6. Bruce Springsteen, "Racing in the Street." Bruce made better albums ... OK, I know some will disagree, but I think Darkness is a hair under Born to Run, Nebraska, and Tunnel of Love ... it's an album made for live versions, as "Prove It All Night" demonstrates. But the highlights of this album are canonical. And I never connected on a personal level with any other Bruce album the way I did with this one, which came in the middle of my decade as a steelworker. And let's not forget the tour, his greatest and thus, by definition, one of the greatest tours in rock and roll history.

7. Hot Chocolate, "Every 1's a Winner." You want a hook? The synth that kicks this off is a hook of the highest order, and every time it returns, it gets you all over again.

8. Blondie, "Hanging on the Telephone." If I'm being all intellectual and donning my Dr. Critic cap, I have to note that Parallel Lines is more polished than Blondie's debut, and that polish isn't always good. But whenever I play the album, the first thing I lose is the Critic cap ... it just sounds too good to complain.

9. Little Roger and the Goosebumps, "Stairway to Gilligan's Island." Ah, irony. Led Zeppelin is one of the titans of rock, but sometimes they "borrowed" songs from sources without remembering to cite the originals. You know, plagiarizing. But when this goof got some airplay, Led Zep's lawyers threatened to sue them.

10. Cheap Trick, "Surrender." I have no idea why this song is better than any other Cheap Trick song, why it's just about better than any other song, period. But fuckin' A, this is great. Power chords and perfect and quotable lyrics. Mommy's alright, Daddy's alright, they just seem a little weird, as they make out on the couch and get high while listening to Kiss records. Surrender, but don't give yourself away.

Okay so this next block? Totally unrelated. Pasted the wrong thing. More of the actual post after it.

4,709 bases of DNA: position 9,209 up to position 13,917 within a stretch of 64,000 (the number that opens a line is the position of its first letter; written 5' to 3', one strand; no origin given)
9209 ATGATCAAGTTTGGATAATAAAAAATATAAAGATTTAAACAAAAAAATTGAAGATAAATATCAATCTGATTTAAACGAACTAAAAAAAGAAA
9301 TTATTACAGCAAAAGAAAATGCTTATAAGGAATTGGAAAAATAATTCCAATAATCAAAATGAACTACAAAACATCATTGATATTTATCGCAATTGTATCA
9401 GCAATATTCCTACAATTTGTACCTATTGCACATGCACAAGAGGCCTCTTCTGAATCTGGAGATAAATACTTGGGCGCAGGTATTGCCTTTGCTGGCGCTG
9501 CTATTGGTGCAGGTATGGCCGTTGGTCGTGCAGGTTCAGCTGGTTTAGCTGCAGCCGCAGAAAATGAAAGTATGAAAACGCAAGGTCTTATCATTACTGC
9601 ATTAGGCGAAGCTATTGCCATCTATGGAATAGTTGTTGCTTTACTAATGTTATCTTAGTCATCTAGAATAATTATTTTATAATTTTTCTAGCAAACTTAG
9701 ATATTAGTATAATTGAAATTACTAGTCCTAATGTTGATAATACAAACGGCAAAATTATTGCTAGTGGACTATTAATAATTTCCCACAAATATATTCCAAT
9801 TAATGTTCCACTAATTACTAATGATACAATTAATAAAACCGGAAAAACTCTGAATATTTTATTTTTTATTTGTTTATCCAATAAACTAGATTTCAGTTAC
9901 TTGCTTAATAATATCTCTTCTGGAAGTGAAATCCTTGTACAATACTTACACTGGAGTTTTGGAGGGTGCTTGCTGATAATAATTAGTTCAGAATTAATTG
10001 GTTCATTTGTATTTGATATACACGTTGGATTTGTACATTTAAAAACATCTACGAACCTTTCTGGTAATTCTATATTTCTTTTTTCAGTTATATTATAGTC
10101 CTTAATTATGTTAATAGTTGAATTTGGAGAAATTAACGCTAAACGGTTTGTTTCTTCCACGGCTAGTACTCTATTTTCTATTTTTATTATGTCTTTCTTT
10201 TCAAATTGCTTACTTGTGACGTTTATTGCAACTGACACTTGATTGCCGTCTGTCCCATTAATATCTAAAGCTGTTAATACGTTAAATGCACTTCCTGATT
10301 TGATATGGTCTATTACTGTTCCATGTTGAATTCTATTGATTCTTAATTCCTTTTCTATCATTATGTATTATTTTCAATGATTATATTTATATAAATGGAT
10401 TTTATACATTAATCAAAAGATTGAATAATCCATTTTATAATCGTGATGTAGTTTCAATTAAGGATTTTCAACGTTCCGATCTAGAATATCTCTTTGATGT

I confess to having more than one Gmail account. I have my primary account ... I have doctortemp for my school email ... I have cepeda30 for baseball email ... and I have platini84 at gmail dot com for soccer email. And that name is not chosen at random.

In 1984, we made our first trip to Europe. We spent the vacation with Robin's sister Tami and her then-husband Peter. We had a wonderful time. Tami and Peter lived in a village in Southeast England, and from there, we drove across France to Andorra, then to the north of Spain. We saw Barcelona and Sitges. We returned through France, during which I had my 31st birthday, which was quite memorable. Then we made it back to England, where we stayed until our trip was over. During that last part of the vacation, I attended opening day at Wimbledon, seeing John McEnroe and Jimmy Connors (in separate matches, McEnroe at Centre Court).

In all of the small towns we visited during our travels, there would be men watching soccer on television. I didn't know much about soccer at that time. I'd paid some attention to the U.S. league in the late-60s, had watched the occasional German highlights on public television, had a distant eye on the World Cup every four years. We even took our son to a match in Oakland when he was a tyke. And I had tickets for an Olympic soccer match between the U.S. and Costa Rica coming that July.

But I didn't know why, in that particular summer of 1984, everyone in Europe seemed to be watching soccer all the time. Because I hadn't heard of the European Championships, which took place every four years and which featured all of the nations of Europe.

But I was explaining why I took on the handle "platini84". France was the host for Euro 84. They had a strong squad ... they'd made it to the semi-finals of the World Cup two years before ... and were the tournament's favorite. It was difficult to avoid the competition ... like I say, it seemed to be on television everywhere we went. And I would cast an occasional eye at the screen, and there was one player who stood out like the proverbial sore thumb. His name was Michel Platini, and he played for France.

France opened the tournament against Denmark, who included a teenaged Michael Laudrup on their squad. The only goal came in the 78th minute, and was scored by Platini.

Next was Belgium, with their own notable teenager, Enzo Scifo. Platini scored in the 4th minute to put France on top ... his penalty in the 74th minute gave France a 4-0 lead ... in the 89th minute he got his hat trick with his third goal of the match and fourth in two games.